Is it true that for every pair of naturally equivalent functors (of this kind) there exists only one natural equivalence between them?

Even simpler: what if there exists a nontrivial natural equivalence from one such functor to itself?

For topologies in general, I do not know. (Do you?) But for some mathematical structures the answer is discouraging: yes, there exists a nontrivial natural equivalence from one such functor to itself. For groups, it happens because of opposite group. For topologies on two-element sets, it happens because of possible swapping of "{{},{a},{a,b}}" and "{{},{b},{a,b}}" (exercise: check that continuous maps are insensitive to this swap).

Thus, it seems, we are able to list a finite number of definitions (for a given mathematical structure) and write down a consistent (that is, commutative) system of natural equivalences between them. But we are unable to do more.

Do you agree? Boris Tsirelson (talk) 18:29, 20 July 2014 (UTC)

There is something like this already at cryptomorphism. The article is very specific to matroid theory, though, and I don't know if that specific word has been used in a lot of other contexts. —David Eppstein (talk) 18:51, 20 July 2014 (UTC)
The question about nontrivial natural equivalences reminds me of ∞-categories. I believe that the disciples of homotopy type theory would tell you that if two definitions give you equivalent ∞-categories, then the two definitions are indistinguishable, and therefore you shouldn't worry about the difference. I think, however, that that will not satisfy you. Your question seems to ask for a Bourbaki-style answer in terms of sets with additional structure.
Personally, I have long thought that for formal purposes, one should treat different definitions as defining different kinds of structure (whether you're working in terms of structured sets, categories, ∞-categories or whatever) and then prove that those structures are equivalent or isomorphic as appropriate. (For example, the category "topological spaces in terms of open sets" is isomorphic (not merely equivalent) to the category "topological spaces in terms of closed sets".) So long as you are clear on exactly what kinds of properties you are hoping the definitions to express, this has always seemed sufficient to me. Ozob (talk) 21:06, 20 July 2014 (UTC)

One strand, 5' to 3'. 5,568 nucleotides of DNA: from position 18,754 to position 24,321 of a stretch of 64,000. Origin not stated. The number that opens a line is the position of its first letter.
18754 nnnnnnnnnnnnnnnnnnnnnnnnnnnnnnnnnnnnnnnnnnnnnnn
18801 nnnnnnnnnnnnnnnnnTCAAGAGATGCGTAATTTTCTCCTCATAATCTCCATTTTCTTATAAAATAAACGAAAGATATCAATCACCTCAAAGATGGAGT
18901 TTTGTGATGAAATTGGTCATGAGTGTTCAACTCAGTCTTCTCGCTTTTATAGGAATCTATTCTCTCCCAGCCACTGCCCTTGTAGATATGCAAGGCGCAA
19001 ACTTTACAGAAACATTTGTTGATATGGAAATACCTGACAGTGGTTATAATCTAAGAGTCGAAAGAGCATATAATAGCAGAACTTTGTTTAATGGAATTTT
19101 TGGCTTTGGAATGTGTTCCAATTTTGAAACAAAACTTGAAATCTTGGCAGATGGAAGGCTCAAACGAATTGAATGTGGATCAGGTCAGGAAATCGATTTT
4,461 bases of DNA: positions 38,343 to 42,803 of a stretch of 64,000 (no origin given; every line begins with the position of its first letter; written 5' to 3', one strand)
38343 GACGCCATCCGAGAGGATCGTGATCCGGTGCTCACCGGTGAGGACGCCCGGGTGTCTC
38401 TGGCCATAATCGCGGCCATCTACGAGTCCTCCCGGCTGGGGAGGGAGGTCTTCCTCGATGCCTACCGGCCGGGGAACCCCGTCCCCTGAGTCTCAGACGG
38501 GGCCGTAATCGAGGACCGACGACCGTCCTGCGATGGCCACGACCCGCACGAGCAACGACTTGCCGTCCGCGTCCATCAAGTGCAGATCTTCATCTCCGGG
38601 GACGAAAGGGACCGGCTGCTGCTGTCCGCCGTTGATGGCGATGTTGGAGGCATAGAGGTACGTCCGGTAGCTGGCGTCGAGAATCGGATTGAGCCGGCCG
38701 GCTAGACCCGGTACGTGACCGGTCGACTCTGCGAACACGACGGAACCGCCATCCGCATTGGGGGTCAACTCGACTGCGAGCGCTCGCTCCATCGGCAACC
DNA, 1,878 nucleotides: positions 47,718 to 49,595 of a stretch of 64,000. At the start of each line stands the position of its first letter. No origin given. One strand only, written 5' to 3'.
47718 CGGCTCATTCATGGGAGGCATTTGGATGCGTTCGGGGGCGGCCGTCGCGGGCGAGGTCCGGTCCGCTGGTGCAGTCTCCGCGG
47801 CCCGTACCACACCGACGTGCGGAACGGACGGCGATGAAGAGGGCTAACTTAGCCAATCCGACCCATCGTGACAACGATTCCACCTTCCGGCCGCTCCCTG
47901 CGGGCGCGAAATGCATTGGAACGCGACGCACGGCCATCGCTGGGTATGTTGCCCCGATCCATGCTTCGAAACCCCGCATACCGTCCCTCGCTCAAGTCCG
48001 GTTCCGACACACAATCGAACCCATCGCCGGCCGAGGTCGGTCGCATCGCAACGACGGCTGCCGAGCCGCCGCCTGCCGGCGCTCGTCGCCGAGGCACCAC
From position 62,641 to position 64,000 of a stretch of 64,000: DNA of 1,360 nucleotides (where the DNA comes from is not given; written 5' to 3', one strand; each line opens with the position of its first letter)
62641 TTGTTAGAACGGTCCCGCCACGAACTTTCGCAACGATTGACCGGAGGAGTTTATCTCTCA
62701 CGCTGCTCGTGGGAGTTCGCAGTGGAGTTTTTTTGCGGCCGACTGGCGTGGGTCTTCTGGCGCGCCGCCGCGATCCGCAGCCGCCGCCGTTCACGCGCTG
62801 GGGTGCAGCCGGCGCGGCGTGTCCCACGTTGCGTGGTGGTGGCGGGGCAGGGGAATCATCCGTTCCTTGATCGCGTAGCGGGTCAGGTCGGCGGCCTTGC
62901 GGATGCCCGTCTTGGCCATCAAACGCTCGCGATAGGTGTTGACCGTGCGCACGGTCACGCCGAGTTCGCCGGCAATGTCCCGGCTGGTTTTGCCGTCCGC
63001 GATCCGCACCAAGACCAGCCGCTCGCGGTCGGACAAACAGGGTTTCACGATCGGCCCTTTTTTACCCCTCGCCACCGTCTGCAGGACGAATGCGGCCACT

I think that seeing the equivalence between defining topological spaces in terms of open sets or in terms of closed sets as categorical is somewhat weaker than what's going on the the mind of the mathematician: they are attempts to define the "same thing". Deltahedron (talk) 21:41, 20 July 2014 (UTC)
But I like categories. Ozob (talk) 03:24, 21 July 2014 (UTC)
Categories are very interesting, and I use this occasion for learning more on them. However, I could not like such a definition of topology that cannot answer questions like "is this set open in this topology?" I want to use the Baire category theorem (when applicable). I want to consider probability measures in topological spaces, and see that (under appropriate conditions on the topology) each measure sits on some sigma-compact set. Etc, etc. Can I do it in the category language? Boris Tsirelson (talk) 05:35, 21 July 2014 (UTC)
You might want to follow the example I set in finite set#Necessary and sufficient conditions for finiteness. One definition is taken as the official definition and the equivalent definitions are rolled into a theorem stating that they are all the same thing. JRSpriggs (talk) 07:07, 21 July 2014 (UTC)